By Lauren Edwards
I felt insulted as a newbie reporter when Urban C. Lehner — then of the Tokyo bureau of the Wall Street Journal — taught me that the most important question is “why.” Now a tech PR writing coach, I’ve passed his advice to countless PR professionals.
Urban’s words to me at the time: “You’re a better writer than you are a reporter.”
In other words, writers write, but reporters dig. And I was just writing, not digging.
After taking his observation to heart, I delved deeper to find the back story, the precursor events or some other underlying dynamic.
Before this, even though I was a reporter, I didn’t ask enough questions — of myself, not just of the people I interviewed.
In technology PR, I see the same problem. Many people tend to rearrange marketing and product jargon into college-essay sentences with nice transitions.
Instead, they should be selectively ignoring some of the provided information and delving into “why,” as in why it should matter to the audience. And why now? What’s at stake? So what?
Try asking “so what?” after each of your answers, at least four times in a row. Multiple “so whats” usually get you to the root of the matter.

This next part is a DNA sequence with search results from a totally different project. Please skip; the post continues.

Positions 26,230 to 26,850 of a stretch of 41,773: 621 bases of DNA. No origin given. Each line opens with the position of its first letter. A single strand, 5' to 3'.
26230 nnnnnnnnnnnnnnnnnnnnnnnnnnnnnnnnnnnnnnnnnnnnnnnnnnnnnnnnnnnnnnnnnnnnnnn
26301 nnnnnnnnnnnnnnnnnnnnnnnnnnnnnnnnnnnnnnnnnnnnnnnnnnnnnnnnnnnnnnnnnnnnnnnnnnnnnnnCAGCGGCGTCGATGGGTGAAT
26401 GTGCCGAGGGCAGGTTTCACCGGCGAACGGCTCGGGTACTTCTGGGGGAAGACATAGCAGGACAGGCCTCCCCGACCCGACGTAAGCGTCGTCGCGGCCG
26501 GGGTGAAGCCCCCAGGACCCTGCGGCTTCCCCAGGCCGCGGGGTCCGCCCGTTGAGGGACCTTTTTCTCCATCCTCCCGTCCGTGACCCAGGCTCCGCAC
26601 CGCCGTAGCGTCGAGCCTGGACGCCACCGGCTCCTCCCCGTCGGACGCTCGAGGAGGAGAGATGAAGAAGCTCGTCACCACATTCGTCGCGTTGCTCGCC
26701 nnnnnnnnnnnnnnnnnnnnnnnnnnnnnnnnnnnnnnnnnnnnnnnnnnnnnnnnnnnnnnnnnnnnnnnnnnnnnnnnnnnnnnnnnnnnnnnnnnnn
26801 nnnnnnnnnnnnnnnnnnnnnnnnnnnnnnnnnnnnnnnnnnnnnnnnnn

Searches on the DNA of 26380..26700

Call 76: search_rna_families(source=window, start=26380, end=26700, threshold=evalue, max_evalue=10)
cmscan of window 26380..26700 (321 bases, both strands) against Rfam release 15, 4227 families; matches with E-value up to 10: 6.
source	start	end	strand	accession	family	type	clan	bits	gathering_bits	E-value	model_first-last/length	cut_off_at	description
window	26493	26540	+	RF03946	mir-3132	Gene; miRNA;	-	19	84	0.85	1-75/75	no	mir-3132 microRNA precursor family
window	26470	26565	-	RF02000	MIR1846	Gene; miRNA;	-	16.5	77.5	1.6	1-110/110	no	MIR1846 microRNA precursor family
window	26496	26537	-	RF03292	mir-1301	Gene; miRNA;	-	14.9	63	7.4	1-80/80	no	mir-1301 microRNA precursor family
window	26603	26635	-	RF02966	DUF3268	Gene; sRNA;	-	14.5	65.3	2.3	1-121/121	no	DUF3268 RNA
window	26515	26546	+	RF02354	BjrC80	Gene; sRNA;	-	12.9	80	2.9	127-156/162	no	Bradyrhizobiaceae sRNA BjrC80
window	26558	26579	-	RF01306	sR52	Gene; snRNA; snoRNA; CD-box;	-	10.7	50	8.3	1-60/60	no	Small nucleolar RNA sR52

Once I began taking Urban’s advice on a regular basis, I became a Page One regular at the small-town daily where I worked at the time. Soon thereafter, I won first place for feature writing in California’s newspaper equivalent of the Academy Awards (CNPA Awards).
During the time between writing the award-winning feature and getting the award for it, I got hired by the Associated Press. I worked in the Fresno, San Francisco and Tokyo bureaus — a nice step up.
Urban’s advice on “the why” made all the difference.
If you liked this post, please share it with your team or on social media.
If you aren’t already getting my posts delivered to your inbox every Thursday morning, please sign up here.
Check out my full menu of posts here, so you’ll know exactly what you’re getting. Almost all are practical tips you can immediately apply to your daily PR work.
Lauren Edwards is a former reporter for the Associated Press. She has been creating, customizing and delivering workshops for science and technology teams since 2000.
WriteCulture is now booking workshops for 2019. Click here to start an exploratory conversation.
(Photo: Kevin Dooley/cc/flickr)